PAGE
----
Niesters, Hubert G. M. and Strauss, James H. (1990) Mutagenesis of the conserved 51-nucleotide region of Sindbis virus. Journal of Virology, 64 (4). pp. 1639-1647. ISSN 0022-538X http://resolver.caltech.edu/CaltechAUTHORS:NIEjvir90a
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We have constructed 25 site-specific mutations in a domain of 51 nucleotides in Sindbis virus that is highly conserved among all alphaviruses sequenced to date. These 51 nucleotides are capable of forming two hairpin structures and are found from nucleotides 155 to 205 in Sindbis virus within the region encoding nsP1. Of the mutations, 21 were silent and did not lead to a change in the amino acid sequence encoded. These silent mutations changed not only the linear sequence but also the stability of the hairpins in most cases. Two double mutants that were constructed led to the replacement of one base pair by another so that the linear sequence was altered but the nature of the hairpins was not. All of the mutants with silent mutations were viable, but 19 of the 21 mutants were severely impaired for growth in both chicken and mosquito cells. Compared with the parental virus, they grew slowly and produced virus at rates of 10(-1) to 10(-4) times the parental rate. Surprisingly, however, the plaques produced by these mutants were indistinguishable from those produced by the parental virus. Two of the silent mutations, found within the first hairpin structure, produced virus at a faster rate than the parental virus. It is clear that the exact sequence of this region is important for some aspect of virus replication. We suggest that one or more proteins, either virus encoded or cellular, bind to the hairpin structures in a sequence-specific fashion in a step that promotes replication of the viral RNA. Of the mutations that resulted in a change of coding, only one of four was viable, suggesting that the amino acid sequence encoded in this domain is essential for virus replication.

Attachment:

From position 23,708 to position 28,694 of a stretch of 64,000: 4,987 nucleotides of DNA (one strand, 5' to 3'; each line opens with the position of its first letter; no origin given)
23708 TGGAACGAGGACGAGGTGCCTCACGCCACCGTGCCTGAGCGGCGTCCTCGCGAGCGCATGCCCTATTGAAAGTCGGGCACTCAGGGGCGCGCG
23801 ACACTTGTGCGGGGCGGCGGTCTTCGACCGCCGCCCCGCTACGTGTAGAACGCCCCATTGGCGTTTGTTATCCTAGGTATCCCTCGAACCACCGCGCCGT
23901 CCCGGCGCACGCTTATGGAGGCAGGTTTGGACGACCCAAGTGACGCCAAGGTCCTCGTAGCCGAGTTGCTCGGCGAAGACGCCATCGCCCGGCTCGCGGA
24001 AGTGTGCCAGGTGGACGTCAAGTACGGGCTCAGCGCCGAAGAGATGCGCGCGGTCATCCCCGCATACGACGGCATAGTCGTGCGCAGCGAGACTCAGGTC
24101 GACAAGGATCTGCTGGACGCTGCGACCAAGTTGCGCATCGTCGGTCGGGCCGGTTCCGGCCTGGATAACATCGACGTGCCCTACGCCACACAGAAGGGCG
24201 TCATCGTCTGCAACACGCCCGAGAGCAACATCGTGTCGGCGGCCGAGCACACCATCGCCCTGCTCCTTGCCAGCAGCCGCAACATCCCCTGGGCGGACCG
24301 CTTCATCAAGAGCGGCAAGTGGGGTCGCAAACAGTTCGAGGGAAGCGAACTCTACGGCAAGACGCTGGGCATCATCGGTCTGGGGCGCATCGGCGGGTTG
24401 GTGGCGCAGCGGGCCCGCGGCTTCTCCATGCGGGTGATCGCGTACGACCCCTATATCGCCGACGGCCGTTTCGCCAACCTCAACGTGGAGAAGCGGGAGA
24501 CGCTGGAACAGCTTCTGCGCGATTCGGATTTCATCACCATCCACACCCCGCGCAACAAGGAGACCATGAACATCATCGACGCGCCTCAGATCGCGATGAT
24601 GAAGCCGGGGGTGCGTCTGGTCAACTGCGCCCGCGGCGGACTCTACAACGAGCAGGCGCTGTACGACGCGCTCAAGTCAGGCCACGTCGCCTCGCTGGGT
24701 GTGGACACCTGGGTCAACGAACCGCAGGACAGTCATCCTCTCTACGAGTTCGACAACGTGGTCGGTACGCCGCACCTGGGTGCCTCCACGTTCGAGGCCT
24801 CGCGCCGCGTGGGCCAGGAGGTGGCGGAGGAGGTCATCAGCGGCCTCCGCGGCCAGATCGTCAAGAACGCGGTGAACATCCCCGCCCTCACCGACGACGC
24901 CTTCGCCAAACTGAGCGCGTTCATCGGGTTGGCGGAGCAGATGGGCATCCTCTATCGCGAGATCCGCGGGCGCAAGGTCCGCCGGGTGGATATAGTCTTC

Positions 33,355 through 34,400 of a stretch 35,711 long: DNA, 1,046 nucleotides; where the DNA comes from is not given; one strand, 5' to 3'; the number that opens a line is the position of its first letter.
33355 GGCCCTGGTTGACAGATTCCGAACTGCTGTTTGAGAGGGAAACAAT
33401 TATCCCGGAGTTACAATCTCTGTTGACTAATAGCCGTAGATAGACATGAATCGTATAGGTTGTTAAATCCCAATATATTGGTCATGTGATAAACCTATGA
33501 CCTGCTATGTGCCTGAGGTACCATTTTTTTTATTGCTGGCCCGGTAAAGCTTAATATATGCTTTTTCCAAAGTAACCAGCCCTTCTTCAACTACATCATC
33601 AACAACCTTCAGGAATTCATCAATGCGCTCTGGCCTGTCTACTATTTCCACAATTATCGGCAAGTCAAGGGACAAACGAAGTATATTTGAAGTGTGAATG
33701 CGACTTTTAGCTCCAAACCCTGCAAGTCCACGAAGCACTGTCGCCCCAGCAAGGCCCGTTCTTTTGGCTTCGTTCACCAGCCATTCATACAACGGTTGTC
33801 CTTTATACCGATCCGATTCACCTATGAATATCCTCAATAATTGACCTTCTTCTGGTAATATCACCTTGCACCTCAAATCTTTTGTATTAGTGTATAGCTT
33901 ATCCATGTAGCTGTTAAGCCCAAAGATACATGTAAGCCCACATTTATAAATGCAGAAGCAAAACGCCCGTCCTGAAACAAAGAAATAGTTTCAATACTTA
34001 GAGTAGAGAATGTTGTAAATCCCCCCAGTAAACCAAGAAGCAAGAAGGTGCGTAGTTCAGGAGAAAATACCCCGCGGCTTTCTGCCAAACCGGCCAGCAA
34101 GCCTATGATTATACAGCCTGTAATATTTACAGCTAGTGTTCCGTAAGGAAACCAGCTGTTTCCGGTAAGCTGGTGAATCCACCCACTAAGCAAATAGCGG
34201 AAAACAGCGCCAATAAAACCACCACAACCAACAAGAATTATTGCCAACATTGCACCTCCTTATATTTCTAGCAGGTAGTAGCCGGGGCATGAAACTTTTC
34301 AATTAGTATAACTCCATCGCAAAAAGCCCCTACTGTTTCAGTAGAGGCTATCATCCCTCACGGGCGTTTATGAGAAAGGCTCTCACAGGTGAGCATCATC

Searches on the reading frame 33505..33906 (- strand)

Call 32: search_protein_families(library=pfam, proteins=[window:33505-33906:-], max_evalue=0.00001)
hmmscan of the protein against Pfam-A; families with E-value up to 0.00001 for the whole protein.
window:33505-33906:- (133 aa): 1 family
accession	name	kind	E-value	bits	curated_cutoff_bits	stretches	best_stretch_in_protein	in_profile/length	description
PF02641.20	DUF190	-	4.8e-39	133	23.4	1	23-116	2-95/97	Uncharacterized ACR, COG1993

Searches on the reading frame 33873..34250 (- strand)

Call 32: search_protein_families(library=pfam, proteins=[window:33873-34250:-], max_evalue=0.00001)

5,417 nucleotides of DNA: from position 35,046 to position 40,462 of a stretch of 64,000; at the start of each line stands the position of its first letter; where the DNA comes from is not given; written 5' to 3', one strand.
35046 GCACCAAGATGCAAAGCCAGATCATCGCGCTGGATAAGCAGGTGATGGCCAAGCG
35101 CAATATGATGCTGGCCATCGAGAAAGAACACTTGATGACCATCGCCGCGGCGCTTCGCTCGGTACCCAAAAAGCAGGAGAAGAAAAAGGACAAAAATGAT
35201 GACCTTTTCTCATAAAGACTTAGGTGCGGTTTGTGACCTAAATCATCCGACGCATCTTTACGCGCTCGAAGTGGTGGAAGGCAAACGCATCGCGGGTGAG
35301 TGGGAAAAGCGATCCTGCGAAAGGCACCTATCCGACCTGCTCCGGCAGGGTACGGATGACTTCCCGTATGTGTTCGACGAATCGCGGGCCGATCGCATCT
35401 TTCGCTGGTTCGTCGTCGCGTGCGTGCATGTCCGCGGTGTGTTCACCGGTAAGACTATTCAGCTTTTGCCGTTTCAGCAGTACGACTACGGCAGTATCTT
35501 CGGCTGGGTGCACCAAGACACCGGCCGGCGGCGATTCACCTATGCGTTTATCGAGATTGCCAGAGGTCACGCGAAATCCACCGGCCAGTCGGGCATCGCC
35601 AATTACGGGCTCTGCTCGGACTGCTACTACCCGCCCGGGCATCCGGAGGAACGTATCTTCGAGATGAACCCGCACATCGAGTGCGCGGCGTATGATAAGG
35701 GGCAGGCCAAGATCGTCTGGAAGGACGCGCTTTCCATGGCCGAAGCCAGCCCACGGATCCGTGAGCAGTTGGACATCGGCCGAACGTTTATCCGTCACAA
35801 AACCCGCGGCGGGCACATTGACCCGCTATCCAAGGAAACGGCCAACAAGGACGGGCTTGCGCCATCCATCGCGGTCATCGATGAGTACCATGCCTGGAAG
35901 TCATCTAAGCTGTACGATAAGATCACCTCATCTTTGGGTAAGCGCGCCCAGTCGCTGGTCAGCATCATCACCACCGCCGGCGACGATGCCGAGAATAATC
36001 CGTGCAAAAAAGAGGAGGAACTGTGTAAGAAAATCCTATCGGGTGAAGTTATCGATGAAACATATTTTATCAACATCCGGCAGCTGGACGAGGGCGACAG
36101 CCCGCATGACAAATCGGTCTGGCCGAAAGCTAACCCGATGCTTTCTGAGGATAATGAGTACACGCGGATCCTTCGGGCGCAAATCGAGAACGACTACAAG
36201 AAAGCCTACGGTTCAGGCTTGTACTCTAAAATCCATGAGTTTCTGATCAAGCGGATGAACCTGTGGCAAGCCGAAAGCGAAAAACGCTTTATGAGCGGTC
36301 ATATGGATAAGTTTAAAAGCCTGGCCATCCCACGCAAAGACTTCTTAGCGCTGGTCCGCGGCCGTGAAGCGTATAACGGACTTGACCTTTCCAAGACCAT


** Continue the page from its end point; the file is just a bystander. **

|Additional Information:||Copyright © 1990 by the American Society for Microbiology. Received 27 October 1989/Accepted 27 December 1989 We are grateful to E.G. Strauss for preparation of the figures and for help with the text, to R.J. Kuhn for many stimulating discussions, and to Z. Hong and E. Lenches for technical assistance. This work was supported by grant DMB 86-17372 from the National Science Foundation. H.G.M.N. was supported in part by a fellowship from the Niels Stensen Foundation, a Gosney fellowship from the California Institute of Technology, and a travel grant from the Netherlands Organization for the Advancement of Pure Research, N.W.O.|
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